To find a hidden treat, dogs rely more on their memory than their sense of smell, reveals new research by citizen scientists which was corroborated by lab findings.
Five hundred citizen scientists around the world contributed data to a study of what goes on inside the minds of their dogs. The research analyses data collected by 500 dog owners who played the same games at home that researchers use in the laboratory to find out about a dog's cognitive skills and problem-solving.
On five of the seven tests analyzed, citizen science data corresponded closely to what had been produced by labs at Duke University and elsewhere.
For example, in one of the game-like tests, dogs were found to rely more on their memory than their sense of smell to find a hidden treat. The dogs watched as their owner hid food under one of two cups. Then while the dog's vision was obscured, the owner switched the food to the other cup.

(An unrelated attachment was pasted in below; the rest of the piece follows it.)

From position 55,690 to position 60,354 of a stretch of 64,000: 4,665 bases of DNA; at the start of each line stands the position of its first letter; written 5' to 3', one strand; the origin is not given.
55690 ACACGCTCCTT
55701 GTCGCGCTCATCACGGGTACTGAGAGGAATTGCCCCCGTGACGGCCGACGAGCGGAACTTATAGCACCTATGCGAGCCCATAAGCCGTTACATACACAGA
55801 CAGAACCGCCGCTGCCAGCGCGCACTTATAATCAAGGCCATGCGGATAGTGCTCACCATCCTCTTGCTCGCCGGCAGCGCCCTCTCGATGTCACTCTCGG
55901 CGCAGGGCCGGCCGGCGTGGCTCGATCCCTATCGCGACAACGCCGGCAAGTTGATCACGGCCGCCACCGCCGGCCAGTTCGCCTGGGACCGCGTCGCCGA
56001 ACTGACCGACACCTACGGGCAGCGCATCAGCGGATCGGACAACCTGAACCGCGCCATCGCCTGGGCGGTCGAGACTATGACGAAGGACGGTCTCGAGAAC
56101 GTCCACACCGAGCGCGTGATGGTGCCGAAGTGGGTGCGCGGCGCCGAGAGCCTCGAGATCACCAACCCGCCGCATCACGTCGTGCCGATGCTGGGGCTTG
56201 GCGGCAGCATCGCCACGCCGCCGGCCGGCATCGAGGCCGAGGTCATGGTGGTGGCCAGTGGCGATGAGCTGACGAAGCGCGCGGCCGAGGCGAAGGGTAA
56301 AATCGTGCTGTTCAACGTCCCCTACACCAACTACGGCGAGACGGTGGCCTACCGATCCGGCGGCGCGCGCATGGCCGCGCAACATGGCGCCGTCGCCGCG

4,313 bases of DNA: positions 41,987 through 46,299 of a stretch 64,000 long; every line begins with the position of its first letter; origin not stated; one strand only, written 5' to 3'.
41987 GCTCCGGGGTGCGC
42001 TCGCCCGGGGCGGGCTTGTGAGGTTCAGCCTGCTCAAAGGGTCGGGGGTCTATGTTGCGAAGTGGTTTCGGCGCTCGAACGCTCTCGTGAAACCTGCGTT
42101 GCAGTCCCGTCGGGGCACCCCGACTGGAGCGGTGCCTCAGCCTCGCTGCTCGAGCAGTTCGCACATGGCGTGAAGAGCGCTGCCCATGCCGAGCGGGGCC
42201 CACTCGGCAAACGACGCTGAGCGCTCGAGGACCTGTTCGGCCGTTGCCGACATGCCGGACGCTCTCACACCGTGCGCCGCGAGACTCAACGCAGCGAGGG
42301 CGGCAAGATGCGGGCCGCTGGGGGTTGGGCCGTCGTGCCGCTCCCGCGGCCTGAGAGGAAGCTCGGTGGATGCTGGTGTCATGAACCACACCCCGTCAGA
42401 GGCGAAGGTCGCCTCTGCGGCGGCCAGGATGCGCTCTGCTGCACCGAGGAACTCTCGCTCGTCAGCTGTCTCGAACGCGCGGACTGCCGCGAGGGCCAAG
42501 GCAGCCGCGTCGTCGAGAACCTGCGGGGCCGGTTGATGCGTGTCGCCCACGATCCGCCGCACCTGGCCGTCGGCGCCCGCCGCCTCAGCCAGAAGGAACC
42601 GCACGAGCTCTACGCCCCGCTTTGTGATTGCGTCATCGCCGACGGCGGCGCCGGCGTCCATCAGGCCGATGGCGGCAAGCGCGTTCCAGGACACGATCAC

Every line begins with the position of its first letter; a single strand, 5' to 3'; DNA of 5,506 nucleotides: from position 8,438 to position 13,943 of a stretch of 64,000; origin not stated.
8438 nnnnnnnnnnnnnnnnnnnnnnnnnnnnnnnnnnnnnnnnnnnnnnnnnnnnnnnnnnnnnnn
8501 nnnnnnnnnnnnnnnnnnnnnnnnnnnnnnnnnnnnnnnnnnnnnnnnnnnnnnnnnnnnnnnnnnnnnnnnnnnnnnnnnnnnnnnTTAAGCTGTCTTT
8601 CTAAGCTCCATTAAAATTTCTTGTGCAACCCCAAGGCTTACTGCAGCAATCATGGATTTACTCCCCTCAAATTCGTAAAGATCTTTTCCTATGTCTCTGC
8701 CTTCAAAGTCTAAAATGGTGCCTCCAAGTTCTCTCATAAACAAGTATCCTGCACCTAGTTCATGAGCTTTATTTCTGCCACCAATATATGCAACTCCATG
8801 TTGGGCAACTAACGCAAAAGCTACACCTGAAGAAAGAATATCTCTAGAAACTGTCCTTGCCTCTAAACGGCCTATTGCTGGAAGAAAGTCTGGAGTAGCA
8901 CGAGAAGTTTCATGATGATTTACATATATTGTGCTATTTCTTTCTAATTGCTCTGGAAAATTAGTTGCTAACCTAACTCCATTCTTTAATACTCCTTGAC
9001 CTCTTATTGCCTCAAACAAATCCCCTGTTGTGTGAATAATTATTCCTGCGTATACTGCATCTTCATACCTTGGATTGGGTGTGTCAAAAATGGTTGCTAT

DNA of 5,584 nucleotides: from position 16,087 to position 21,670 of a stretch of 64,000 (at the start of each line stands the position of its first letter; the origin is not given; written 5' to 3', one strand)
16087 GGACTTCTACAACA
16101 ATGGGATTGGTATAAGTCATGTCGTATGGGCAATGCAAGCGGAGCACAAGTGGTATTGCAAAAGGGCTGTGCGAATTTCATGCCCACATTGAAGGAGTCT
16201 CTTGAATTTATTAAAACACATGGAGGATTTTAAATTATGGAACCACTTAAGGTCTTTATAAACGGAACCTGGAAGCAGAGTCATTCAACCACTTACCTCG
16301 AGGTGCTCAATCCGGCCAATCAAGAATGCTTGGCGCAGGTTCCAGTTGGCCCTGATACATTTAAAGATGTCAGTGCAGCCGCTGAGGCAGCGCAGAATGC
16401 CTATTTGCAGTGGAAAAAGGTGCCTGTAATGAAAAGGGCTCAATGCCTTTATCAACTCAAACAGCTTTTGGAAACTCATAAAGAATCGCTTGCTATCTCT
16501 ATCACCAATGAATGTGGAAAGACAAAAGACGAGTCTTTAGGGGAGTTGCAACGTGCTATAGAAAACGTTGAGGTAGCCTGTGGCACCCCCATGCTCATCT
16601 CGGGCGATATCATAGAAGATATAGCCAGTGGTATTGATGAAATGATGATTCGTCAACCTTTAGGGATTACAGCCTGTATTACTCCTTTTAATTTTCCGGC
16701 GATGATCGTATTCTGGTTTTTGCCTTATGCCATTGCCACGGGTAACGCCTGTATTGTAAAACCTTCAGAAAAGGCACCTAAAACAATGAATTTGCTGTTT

If dogs could smell the food, they should have been able to choose the correct cup, but owners found that most dogs went to where they last saw the food.
The data was collected through a website called Dognition.com that was developed by Brian Hare, an associate professor of evolutionary anthropology at Duke. More than 17,000 dog owners from downtown Durham to Finland have signed up through Dognition and are sharing their data with the researchers.
"Most people think dogs use their sense of smell for everything. But actually dogs use a whole range of senses when solving problems," said Evan MacLean, a senior research scientist at Duke. The findings were published in the journal PLOS ONE